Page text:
Thousands of people waited outside the gates of Miffland, standing beneath a cold mercurial blue sky. They waited, sitting on the backs of horses or donkeys, or in the back of wooden wagons; some of the wagons had been made into shelters with strips of cloth or sheets fixed to the top of the wagon to make a sort of roof. Others stood on their feet, faces drawn with exhaustion. Mothers clutched wailing children to their hips or their bosom, the sets of their shoulders hinting they might fall over at any moment.
The wheels of the wagons left track marks in the mud. The smell of damp soil, sweat, desperation, and fear permeated the air like a black fog. Crow watched all the people around him, feeling a strange sense of loss. There were so many people who had fled their homes to come to this city. Others went to the city of Fruimont in the Plaesil Mountains, just outside the Ubrios Waste, but most souls in the hellscape wanted the protection of the Eurchurch. Many more would appear, Crow knew, and he doubted the city was big enough to hold them all. Already the streets were clogged, every place that could house a person filled shoulder to shoulder. Is this what it was like during the Practitioner-Eurchurch War? he wondered.
After hours of waiting on horseback, the guards at the gate waved the Stray Dogs through. They passed through the archway into the city, straight into the Dirrefit District, the slums of Miffridge. The cobblestone streets were clogged with traffic, people milling about on the sidewalk or traveling by carriage. The buildings, tall and stuck close together, were in bad shape, the windows grimy with dust, the paint peeling off the walls or the gutters hanging precipitously above the ground. Everywhere Crow looked was a lost soul: the sick and the starving and the slowly dying; and there were the thieves and prostitutes, some of them Crow’s age and many of them younger. But mostly practitioners lived in this district, unable to afford anywhere better. While their lives were no longer considered outlawed, the prejudice against them was still very real; their status made it hard for them to get jobs and find decent housing.
Seeing the district always made Crow feel incredibly sad. The Eurchurch was so busy fighting the Scarlet Church and demonic possession that they’d forgotten all about the wayward citizens who wandered into the city expecting safety, only to be forgotten. But of course the Eurchurch has its priorities, Crow thought.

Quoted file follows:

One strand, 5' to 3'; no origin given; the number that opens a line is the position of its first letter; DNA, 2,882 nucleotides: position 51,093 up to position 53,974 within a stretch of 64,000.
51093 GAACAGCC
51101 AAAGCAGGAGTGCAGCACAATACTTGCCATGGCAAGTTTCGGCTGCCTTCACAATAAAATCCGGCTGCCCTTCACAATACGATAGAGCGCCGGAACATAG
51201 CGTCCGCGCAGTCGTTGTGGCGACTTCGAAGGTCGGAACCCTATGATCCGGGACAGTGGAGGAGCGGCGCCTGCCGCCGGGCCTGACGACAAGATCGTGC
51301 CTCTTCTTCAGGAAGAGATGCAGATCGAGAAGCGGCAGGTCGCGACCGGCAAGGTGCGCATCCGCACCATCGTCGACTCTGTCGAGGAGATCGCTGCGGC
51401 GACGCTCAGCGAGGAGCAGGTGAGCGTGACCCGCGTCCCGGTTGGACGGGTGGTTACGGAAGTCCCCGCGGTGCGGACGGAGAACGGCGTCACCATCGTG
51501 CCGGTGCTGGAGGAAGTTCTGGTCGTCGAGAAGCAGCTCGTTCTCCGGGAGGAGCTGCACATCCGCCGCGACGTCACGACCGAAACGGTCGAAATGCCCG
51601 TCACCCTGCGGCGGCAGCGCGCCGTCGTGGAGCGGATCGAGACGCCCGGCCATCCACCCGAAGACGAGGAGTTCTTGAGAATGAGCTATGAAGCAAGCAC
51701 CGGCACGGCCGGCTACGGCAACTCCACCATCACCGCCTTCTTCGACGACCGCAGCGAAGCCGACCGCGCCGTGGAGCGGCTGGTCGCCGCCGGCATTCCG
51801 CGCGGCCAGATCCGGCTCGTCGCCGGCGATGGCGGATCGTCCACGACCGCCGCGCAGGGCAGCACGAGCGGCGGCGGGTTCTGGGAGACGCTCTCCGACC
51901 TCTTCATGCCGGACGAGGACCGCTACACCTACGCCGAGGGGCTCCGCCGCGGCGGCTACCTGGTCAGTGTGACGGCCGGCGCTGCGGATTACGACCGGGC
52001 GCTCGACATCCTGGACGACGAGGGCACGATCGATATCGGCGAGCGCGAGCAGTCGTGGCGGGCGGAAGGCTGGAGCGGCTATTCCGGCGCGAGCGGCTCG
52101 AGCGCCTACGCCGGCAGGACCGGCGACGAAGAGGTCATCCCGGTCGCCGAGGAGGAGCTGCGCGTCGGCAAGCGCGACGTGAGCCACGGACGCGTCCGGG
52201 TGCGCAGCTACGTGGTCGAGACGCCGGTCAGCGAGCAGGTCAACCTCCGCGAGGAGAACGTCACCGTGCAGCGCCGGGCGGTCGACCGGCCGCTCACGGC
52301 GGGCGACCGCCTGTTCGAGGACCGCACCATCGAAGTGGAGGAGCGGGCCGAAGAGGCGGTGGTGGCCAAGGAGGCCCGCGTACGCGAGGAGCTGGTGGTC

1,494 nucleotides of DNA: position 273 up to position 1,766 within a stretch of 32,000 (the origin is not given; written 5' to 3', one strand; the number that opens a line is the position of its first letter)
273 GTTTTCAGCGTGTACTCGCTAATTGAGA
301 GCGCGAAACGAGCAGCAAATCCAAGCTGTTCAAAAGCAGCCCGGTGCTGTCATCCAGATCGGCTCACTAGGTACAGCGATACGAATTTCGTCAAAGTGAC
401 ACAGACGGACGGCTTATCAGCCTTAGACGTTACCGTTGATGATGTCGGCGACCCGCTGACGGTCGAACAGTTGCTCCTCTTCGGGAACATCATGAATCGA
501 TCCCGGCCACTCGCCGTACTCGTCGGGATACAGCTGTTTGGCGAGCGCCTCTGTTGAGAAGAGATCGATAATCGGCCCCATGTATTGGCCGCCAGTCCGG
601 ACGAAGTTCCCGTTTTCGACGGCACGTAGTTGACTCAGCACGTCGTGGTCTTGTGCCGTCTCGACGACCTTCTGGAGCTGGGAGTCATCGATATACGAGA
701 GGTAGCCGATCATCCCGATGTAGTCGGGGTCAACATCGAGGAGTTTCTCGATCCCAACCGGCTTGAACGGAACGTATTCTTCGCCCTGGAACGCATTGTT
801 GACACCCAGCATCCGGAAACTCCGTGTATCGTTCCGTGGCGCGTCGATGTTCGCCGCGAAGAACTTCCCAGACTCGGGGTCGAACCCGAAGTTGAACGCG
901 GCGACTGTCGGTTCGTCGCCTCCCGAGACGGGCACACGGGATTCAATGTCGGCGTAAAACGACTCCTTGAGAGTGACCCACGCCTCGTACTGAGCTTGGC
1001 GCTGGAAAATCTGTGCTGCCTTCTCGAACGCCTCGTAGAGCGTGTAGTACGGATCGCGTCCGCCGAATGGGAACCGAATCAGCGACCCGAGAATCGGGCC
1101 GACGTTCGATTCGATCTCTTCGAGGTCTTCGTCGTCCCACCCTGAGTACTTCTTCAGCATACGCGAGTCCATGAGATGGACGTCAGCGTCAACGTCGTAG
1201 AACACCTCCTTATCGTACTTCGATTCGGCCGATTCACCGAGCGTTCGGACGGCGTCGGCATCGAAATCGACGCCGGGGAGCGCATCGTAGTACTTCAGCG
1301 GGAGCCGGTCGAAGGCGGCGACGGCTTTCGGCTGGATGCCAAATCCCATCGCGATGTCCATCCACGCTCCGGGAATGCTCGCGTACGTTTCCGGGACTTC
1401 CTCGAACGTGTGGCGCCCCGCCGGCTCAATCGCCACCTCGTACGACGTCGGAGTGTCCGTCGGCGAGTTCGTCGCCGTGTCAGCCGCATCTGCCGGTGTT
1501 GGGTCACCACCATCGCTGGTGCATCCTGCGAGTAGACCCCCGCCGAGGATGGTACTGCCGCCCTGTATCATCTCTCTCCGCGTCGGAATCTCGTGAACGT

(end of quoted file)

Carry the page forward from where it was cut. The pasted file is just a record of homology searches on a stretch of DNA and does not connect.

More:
The headquarters of the Eurchurch itself was located in the center of the city for all to see. Of all the buildings it was the grandest and the most well-kept. Its round, white marble walls, rose into the air, capped with a roof made of pure gold. Steps wrapped all the way around the monastery, leading up to the pillared entrance. Guards, dressed in armor with the Eurchurch’s insignia, guarded the entrances into the building day and night, working in eight hour shifts. The Eurchurch was also guarded by powerful wards, making it virtually impossible to break into. It was said the dungeons were full of people who had been possessed, locked away because no one could help them. Even in Miffland the number of possessions had risen exponentially.
Pope Drajen resided in the Eurchurch; very rarely did he reveal himself to the public unless it was to pray over criminals before they were executed. As such, he did not appear on the steps of the Eurchurch to welcome Galliart Fulko home. Instead a group of priests and nuns awaited, their white robes ruffling around them, pushed by a cool northern breeze. They smiled, appearing benevolent and at peace, but Crow knew what they were capable of. Aunt Lena, sometimes half delirious, had told him stories.
Fulko was escorted into the church by couriers who worked for Drajen. Crow was glad to see him go: Rescuing him and keeping him safe had been no easy task. And he had said very little to them in the way of appreciation for saving his life, except to Sara. He was even more grateful when Lydia, Sara riding at her side, Rake, and Jack cantered off into the traffic. Barghast kept shooting him glances, as if reluctan to leave his side. These moments when they parted until the next mission were always awkward.
The Okanavian tried to break the awkwardness between them by gently elbowing the practitioner. “Say, we should go get some drinks sometime. Play a game of cards.”
“We should,” Crow said, shouldering his duffel bag.
“I know an excellent place. Great drinks, cheap prices. And they have pool tables.”
And the dance continues, Crow thought. He offers to join me for drinks and I tell him we should when we both know it’s never going to happen. Because without our little dance this strange attraction we feel towards one another, the curious nature of it, would cease to be exciting and we’d have to show one another who we really are behind our false facades.
“I don’t think you want to play cards with me,” Crow said, just to tease the Okanavian..
Barghast chuckled. “Oh, and why is that?”
“I’d kick your tail in every game.”
Now Barghast pointed his head up at the sky and laughed. Several passersby turned to look at him. “A lot of confidence for a small shrimp such as yourself, eh? I accept the challenge.”
Just to egg him a little further, Crow said, “Do you? Well when you’re ready to have your ass whipped you know where I live. Come and find me. Until then, I’ll say goodbye until the next mission.”